Expect Trouble and Cheer up?


I read in Scripture that a Christian’s earthly life is to be likened to a pilgrim who is passing through a strange and foreign land that is full of sin, sorrow, and suffering (Hebrews 11:13-14). Indeed, life on Earth is unique to us because it is so unlike Heaven, our true home.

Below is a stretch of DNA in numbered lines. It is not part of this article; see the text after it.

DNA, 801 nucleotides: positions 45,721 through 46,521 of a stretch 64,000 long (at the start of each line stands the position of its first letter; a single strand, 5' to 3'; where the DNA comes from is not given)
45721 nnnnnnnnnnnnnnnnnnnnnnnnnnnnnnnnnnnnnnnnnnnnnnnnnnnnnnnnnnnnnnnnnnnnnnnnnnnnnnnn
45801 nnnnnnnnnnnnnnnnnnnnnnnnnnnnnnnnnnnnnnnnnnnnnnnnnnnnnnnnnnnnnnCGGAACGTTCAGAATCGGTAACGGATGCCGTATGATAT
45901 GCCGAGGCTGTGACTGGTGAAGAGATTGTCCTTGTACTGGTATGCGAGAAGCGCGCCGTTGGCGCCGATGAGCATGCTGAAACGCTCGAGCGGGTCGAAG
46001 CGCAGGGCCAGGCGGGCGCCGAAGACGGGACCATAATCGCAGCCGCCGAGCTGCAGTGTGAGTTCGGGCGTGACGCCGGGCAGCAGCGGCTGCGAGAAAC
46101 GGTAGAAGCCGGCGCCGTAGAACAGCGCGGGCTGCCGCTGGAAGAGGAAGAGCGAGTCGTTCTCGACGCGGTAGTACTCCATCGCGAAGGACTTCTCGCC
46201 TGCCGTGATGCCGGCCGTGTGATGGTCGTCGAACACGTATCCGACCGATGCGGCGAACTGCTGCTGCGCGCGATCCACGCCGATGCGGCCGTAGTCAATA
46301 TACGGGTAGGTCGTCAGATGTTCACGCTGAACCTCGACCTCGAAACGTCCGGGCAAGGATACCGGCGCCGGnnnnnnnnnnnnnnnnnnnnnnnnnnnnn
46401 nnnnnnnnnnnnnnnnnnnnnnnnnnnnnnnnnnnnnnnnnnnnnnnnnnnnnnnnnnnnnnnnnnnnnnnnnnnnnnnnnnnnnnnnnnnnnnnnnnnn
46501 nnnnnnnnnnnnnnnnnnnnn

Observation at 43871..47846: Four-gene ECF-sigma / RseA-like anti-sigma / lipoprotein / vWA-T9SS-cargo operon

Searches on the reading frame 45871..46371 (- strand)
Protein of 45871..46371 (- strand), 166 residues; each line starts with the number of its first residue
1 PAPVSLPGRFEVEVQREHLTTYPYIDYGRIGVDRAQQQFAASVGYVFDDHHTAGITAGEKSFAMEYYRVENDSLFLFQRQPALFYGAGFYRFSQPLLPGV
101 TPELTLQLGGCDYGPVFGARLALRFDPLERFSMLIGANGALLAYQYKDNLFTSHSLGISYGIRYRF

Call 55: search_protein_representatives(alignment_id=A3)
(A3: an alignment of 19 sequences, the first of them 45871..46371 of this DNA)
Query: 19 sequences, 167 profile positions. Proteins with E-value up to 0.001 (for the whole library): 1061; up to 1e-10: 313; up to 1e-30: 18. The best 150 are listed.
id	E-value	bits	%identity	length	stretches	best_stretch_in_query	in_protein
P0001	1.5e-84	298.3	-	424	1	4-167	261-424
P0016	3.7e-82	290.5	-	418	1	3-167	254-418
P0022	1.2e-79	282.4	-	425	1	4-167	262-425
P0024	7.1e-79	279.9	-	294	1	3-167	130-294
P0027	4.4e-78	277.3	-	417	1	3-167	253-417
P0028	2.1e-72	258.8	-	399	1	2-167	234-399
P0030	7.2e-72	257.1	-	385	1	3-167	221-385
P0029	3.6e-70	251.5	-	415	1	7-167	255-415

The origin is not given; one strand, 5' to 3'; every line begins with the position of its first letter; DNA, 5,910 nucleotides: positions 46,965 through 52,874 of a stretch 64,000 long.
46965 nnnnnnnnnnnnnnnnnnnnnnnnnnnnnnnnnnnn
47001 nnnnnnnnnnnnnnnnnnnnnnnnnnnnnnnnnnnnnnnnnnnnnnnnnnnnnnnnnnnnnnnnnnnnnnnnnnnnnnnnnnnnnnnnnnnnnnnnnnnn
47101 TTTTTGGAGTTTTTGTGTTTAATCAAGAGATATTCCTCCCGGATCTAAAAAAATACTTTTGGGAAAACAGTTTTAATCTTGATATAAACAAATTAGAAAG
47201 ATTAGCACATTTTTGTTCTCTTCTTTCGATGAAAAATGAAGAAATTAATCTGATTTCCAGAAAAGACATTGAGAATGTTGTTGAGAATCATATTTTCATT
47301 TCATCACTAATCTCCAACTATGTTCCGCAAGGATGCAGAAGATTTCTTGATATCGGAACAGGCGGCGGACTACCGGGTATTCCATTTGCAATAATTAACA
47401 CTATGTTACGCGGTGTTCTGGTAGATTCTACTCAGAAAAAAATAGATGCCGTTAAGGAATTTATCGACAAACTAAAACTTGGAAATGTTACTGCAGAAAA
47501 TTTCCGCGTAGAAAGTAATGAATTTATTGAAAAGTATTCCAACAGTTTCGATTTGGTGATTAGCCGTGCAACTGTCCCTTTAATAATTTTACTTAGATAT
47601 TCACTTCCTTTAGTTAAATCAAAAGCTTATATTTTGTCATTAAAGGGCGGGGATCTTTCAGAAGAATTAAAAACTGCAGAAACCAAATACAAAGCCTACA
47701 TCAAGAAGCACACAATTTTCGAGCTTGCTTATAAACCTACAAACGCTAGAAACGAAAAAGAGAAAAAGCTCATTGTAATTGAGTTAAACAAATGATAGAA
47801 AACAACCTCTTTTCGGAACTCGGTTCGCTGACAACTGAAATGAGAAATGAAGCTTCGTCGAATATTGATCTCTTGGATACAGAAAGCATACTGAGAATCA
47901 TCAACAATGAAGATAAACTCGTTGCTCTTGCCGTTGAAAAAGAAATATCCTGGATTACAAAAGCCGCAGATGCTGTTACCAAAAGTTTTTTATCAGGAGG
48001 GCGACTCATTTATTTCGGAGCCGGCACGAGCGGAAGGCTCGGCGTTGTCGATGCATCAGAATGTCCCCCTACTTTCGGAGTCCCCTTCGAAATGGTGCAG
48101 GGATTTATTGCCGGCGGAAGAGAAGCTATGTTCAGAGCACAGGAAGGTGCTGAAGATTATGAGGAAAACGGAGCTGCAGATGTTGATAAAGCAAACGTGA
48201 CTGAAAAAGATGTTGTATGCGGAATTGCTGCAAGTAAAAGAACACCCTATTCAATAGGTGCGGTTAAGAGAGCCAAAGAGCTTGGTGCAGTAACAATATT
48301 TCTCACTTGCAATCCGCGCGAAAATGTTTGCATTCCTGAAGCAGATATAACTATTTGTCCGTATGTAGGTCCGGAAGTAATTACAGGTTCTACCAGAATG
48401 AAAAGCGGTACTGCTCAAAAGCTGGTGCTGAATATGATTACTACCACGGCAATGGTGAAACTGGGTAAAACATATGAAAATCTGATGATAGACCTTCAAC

Heaven is a perfect realm, a world of love; but Earth, along with everyone and everything that moves upon it (Romans 8:20-23; Romans 5:12), is an imperfect place because of original sin and its dire effects upon it (Genesis 3:17-19).  Scripture also tells us that Satan has been allowed by God to move daily upon the Earth (Job 1:7), seeking whom he may devour (1 Peter 5:8).  Additionally, the world desires to lure us to itself (1 John 2:15-17), by constantly aiming to conform us to its ways (Romans 12:2). Finally, our own weak flesh adds to this “volatile-mix” of trouble just waiting to happen: “Now the works of the flesh are evident: sexual immorality, impurity, sensuality, idolatry, sorcery, enmity, strife, jealousy, fits of anger, rivalries, dissensions, divisions, envy, drunkenness, orgies, and things like these….” (Galatians 5:19-21). As a result, we are not surprised that our Lord said, "...each day has enough trouble of its own" (Matthew 6:34). Beloved, a troubled realm brings trouble to all within its borders, and it does not help matters that each one of us is also a bundle of trouble.  As the popular t-shirt says, “Here comes trouble!” Summarily, Jesus stated, "In the world you will have tribulation. But take heart, I have overcome the world" (John 16:33). All of this sobering data points to one truth: this world is full of difficulty, every day, and all day. Just think about what could potentially happen to you or me on any given day . . . Personally – physical sickness, a debilitating disease, a car accident, a sudden death of a loved one, house problems, financial stress, parenting challenges, marital disharmony, job deadlines and insecurity, educational pressure, life-changing decisions, losing your wallet or misplacing your keys, retirement uncertainty, . . . Societally – a crime outbreak in your neighborhood, a terrorist attack upon our nation, power struggles, civil unrest, increasing inflation, stock market instability, rising unemployment, interest rate and tax hikes, disintegrating medical coverage, . . . Environmentally – a hurricane, tornado, famine, earthquake, . . . Spiritually – temptation, sin and its consequences, Biblical confrontation, church conflict, persecution,….  I can make this list go on and on, but I think you get the idea.  Every human being, each and every day, experiences all kinds of trials and tribulation. A true believer is evidenced by how his response is consistent with God’s Word (James 1:2-4). To this, the world asks, “Why do bad things happen to ‘good’ people?” thereby denying the utter sinfulness of man while promoting the innate goodness of man.  The seeming injustice, as posed in that question, has also been described as the “problem of pain.” How then shall we respond to this mindset? We must look no farther than the Bible (Luke 11:13, “If you then, who are evil…”). So the real question is not, “Why do bad things happen to ‘good’ people?” or even, why do “God’s people -- pious, humble, believing people suffer? But …some do not?" (C. S. Lewis). The real issue is “the problem of pleasure and how we can account for it in a fallen world” (John Gerstner). Finally, how do we account for the good we see and the pleasure we derive while living as sinners (formerly condemned – in Christ, redeemed) in this sinful world? We account for it by looking to our all-wise God, the gracious Fountain from whom all blessings flow -- “Blessed be the God and Father of our Lord Jesus Christ, who has blessed us with every spiritual blessing in the heavenly places in Christ” (Ephesians 1:3; cf. 2 Peter 1:3). We can account for it by understanding that “All things work together for good, for ‘those’ who love God, for ‘those’ who are called according to His purpose” (Romans 8:28). This is why we should be “always giving thanks for all things in the name of our Lord Jesus Christ to God, even the Father” (Ephesians 5:20), “bearing one another’s burdens…” (Galatians 6:2), and helping each other with prayer (2 Corinthians 1:11). There is nothing in this world that can replace God’s Word, His salvation in Christ, and being a faithful member in a spiritually healthy, yet imperfect church! O dear reader, by expecting trouble and cheering up each day, we will reveal our true understanding of God and His ways in this fallen world. So, lets worship our great and merciful God tomorrow morning!

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